http://www.flickr.com/photos/59064186@N00/sets/72157623622062144/
    http://www.flickr.com/photos/59064186@N00/sets/72157626353755912/
    http://www.flickr.com/photos/59064186@N00/sets/72157629141907442/

    Would you join in by planting a garden?
    Yes, I would follow along with my 8×8 home plot.

    Would you be willing to participate as mentor if you’re an experienced gardener?
    I only have a few years experience, but I’m between “newbie” and “experienced”, so I would offer my experiences when possible since I still see things like the beginners would, but have had a couple years to experiment!

    What size garden do you think is a good manageable size for starting out? I’m thinking 5 foot by 5 foot.
    Slightly bigger wouldn’t hurt. A lot of beginners I’ve been in touch with started with an 8×4 raised bed (because of lumber size). I did 8×8 because I could easily make a square border out of wood that size from the hardware store, and it was small enough to fence in with chicken wire and stakes at minimal expense.

    How many different kinds of vegetables should be planted? 5 vegetables with a couple companion herbs and flowers added on sounds perfect.

    What kinds of vegetables do you think are best for beginners?
    Snow peas (don’t have to shell), lettuce, tomatoes, zucchini or yellow squash, green beans, and onions have all been pretty straightforward to do and successful at least 1 year in my small plot!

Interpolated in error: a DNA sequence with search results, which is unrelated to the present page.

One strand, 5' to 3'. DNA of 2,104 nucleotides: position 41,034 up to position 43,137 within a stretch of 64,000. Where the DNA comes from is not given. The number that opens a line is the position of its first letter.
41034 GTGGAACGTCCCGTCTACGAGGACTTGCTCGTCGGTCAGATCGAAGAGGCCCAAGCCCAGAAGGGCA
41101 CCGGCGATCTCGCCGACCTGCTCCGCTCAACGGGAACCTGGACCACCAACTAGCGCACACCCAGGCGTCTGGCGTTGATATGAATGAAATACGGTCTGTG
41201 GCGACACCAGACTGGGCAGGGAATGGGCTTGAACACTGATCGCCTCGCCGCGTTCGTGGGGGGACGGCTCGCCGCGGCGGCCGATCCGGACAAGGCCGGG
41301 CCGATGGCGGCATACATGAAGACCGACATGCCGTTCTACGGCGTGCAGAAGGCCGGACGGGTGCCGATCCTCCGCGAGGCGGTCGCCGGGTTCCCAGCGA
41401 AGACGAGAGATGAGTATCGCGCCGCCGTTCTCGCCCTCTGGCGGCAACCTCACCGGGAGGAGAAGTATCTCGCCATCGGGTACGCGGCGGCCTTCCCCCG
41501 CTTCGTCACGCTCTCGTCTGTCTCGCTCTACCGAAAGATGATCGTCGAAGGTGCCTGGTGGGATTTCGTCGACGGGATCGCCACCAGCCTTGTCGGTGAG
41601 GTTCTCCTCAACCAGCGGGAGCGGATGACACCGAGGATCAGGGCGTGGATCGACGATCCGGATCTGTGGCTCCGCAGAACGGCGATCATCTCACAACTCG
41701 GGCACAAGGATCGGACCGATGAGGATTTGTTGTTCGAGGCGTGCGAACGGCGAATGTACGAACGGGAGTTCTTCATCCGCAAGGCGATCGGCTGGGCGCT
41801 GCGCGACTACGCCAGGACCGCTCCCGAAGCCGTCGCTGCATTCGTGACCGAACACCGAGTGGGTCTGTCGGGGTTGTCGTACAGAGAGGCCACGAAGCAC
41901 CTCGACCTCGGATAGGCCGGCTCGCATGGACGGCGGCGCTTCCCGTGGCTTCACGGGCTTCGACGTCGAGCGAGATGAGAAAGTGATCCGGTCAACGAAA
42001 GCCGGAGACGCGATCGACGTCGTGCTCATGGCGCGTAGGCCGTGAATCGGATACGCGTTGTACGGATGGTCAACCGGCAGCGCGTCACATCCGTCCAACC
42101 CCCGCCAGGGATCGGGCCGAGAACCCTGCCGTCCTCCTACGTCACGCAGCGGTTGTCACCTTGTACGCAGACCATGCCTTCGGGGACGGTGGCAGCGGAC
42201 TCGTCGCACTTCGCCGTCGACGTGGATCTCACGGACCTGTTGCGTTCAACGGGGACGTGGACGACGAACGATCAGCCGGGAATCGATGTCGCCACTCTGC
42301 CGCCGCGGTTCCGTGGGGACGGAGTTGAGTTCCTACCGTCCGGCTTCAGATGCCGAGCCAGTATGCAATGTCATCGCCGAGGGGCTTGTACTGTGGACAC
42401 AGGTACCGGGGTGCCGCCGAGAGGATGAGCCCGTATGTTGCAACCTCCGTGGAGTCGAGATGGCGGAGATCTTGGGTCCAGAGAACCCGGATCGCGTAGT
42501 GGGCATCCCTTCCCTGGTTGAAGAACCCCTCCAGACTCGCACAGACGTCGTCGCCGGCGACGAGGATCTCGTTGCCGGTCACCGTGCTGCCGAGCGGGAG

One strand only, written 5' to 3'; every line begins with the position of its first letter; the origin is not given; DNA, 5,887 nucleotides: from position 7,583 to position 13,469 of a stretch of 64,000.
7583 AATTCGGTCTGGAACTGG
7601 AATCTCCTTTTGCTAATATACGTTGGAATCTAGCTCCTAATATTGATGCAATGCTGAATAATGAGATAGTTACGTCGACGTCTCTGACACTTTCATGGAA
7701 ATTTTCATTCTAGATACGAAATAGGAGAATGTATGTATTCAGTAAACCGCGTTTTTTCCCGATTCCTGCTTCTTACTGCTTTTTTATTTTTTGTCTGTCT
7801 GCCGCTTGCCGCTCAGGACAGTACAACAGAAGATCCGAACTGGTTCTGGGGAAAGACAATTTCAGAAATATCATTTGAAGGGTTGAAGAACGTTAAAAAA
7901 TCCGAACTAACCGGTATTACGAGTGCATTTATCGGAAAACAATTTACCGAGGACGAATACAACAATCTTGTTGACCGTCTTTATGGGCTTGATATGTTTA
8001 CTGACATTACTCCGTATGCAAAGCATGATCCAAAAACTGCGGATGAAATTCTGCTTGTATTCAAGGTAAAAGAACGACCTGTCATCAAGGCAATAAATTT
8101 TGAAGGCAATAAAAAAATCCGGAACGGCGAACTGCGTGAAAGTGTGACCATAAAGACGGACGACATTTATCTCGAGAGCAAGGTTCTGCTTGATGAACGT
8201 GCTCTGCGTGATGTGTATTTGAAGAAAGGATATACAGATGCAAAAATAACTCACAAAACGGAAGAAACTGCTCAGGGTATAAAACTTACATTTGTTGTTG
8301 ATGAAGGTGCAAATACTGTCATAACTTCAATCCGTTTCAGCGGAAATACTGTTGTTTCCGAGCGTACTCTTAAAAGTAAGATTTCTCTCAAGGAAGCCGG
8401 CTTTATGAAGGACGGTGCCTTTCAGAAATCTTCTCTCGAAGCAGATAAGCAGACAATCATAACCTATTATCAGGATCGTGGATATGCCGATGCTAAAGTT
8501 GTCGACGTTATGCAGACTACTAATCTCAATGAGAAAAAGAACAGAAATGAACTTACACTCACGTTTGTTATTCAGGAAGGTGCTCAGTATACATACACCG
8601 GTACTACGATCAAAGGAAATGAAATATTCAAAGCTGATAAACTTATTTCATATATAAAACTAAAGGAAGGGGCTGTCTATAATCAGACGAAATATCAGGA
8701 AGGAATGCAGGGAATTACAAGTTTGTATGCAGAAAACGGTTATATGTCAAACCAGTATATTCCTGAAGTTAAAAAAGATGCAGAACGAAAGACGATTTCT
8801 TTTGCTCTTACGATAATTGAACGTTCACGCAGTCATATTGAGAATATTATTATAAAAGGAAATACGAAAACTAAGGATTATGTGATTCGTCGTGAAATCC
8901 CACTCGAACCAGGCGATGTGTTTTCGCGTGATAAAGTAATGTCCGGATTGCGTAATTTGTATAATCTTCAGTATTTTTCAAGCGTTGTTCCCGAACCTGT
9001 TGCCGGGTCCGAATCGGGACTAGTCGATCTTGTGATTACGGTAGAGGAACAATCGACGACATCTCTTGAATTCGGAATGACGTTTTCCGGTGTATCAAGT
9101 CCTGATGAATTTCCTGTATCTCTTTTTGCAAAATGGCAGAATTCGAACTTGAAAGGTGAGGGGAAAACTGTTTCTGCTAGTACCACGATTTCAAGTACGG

Do you think it would be easiest to choose a seed collection from a seed company (like the EZ to Grow Rainbow Kitchen Collection from Renee’s Garden?)
    If you do, be sure to also include a list of similar substitutions that can be used if the person can get seeds from a seed exchange or prefers to buy at a local store.

    Do you think any herbs and flowers should be included? I was thinking basil & marigolds for companion planting
    Yes! I have done both of these in my small plot and think they’re a great idea.

    The only thing I’m wondering about that may be tough for beginners is the difference in climate, since you are in Maine. You will be starting a lot later and your crops will be cooler than many of your readers around the country, so you may want to include a lot of tips for those of us in warmer weather, or include mini progress-reports from readers following along in other climates so the beginners can compare where they are to others in their zone.

    This is a great idea! Looking forward to it!!

    Reply to Renee's comment

  14. Karla on January 20, 2013 at 4:36 pm

    I think garlic is good for a new gardener; it requires some patience, but it’s almost certain to be successful.

    Reply to Karla's comment

  15. laura on January 20, 2013 at 8:45 pm

    I love this idea! I have been gardening for over 10 years, but one can never have too much instruction or advice when gardening. I will definitely be planting a garden this spring. (In fact, I currently have turnips, collard and garlic in one of the beds.) I’d be willing to share what I know or what I’ve experienced in growing my own garden. I think the size you mentioned is good and everything else you already listed too.
    blessings
    ~*~
    laura´s last post ..It’s all in how you look at it…

    Reply to laura's comment